Demonstrators spray paint a security camera at a Mong Kok branch of the Bank of China. Photo: Bloomberg
Shirley Ze Yu
Opinion

Opinion

Shirley Ze Yu

China would rather see Hong Kong lose its role as a financial gateway than ever cede political control

  • Under China’s control, Hong Kong’s DNA is changing and there’s no going back. Beijing may be looking to replace the city with London as a offshore financial hub
  • In China’s long history, the Hong Kong unrest will be but a minor blip in the country’s progress; the question is whether Beijing needs to wield soft or hard power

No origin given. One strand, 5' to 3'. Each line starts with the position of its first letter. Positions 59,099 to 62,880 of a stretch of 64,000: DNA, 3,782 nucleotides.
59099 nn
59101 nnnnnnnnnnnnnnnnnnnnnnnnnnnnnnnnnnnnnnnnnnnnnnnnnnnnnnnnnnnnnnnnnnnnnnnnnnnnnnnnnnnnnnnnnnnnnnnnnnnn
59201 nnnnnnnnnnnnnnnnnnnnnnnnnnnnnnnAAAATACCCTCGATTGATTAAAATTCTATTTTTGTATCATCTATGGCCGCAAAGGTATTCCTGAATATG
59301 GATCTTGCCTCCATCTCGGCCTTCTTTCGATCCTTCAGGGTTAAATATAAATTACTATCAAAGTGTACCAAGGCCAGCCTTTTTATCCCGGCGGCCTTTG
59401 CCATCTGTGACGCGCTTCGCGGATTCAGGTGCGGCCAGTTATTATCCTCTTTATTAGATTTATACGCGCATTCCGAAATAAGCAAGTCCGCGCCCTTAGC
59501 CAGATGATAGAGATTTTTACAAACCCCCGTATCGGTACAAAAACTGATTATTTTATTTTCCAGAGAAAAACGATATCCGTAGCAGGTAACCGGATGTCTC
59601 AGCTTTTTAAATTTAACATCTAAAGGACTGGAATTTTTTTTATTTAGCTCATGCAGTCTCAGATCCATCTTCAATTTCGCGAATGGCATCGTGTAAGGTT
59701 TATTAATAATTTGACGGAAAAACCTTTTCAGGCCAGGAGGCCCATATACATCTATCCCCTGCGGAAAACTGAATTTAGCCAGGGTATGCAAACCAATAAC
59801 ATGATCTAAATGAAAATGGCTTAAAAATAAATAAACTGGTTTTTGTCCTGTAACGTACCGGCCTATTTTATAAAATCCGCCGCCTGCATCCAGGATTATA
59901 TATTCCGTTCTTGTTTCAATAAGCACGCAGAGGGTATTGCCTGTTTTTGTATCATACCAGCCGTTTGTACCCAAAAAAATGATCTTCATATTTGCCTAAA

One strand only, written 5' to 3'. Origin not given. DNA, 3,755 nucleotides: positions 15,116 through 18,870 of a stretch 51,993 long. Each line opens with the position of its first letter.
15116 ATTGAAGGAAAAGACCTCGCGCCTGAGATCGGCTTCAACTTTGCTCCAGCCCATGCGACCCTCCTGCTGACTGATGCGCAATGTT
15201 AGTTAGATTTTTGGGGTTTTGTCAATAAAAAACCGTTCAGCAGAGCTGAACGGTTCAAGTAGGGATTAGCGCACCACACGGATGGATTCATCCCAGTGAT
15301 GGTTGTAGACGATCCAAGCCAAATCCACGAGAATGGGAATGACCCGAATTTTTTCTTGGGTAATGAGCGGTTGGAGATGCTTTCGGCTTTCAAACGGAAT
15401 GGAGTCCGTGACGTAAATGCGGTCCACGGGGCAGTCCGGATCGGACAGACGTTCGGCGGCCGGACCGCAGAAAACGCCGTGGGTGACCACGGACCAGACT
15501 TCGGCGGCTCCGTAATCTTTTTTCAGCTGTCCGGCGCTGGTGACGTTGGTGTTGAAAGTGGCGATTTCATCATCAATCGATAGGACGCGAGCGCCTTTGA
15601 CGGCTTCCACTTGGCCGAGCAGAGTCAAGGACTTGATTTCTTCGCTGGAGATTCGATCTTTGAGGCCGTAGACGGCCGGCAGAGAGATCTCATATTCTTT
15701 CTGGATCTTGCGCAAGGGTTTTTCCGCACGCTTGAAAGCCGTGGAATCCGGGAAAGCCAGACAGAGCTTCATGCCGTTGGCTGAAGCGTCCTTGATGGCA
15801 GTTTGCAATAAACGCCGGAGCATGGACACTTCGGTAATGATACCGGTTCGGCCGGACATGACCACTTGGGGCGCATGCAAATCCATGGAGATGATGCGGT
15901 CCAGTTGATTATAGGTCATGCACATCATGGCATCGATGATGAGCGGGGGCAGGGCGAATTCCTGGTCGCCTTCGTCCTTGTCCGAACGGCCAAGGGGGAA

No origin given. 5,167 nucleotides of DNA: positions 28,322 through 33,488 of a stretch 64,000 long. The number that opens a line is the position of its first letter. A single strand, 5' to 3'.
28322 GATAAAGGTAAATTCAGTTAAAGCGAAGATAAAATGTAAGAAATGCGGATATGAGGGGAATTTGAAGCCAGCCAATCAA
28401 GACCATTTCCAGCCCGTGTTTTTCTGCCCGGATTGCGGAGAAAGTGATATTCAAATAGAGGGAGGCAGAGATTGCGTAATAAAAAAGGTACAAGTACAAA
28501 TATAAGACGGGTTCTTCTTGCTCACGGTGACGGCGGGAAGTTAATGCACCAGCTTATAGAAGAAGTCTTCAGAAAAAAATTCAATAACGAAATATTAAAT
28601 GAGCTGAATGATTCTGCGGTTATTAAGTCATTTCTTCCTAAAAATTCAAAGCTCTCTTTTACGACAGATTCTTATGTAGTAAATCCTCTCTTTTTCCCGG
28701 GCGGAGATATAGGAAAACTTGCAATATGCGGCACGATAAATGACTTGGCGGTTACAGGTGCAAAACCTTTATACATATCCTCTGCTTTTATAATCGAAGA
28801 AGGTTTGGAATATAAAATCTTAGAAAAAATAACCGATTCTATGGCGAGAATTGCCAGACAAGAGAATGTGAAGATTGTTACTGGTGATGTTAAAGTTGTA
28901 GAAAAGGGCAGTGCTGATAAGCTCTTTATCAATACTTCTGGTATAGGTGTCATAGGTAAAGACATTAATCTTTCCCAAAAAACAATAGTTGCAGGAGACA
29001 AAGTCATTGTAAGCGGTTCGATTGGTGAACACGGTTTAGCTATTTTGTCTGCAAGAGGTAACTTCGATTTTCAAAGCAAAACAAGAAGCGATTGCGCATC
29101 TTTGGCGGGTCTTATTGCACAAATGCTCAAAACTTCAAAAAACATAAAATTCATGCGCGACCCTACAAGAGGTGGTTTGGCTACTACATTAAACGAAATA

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Demonstrators spray paint a security camera at a Mong Kok branch of the Bank of China. Photo: Bloomberg
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Illustration: Craig Stephens
Audrey Jiajia Li
Opinion

Opinion

Audrey Jiajia Li

Hong Kong’s hatred of mainlanders feeds the xenophobic undercurrents of its protests

  • Resentment of Beijing has spilled over towards mainlanders, Mandarin speakers and mainland-linked businesses. Shops are trashed, people are attacked and xenophobic slurs are becoming common. Hong Kong is succumbing to a wave of hate crime

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Illustration: Craig Stephens
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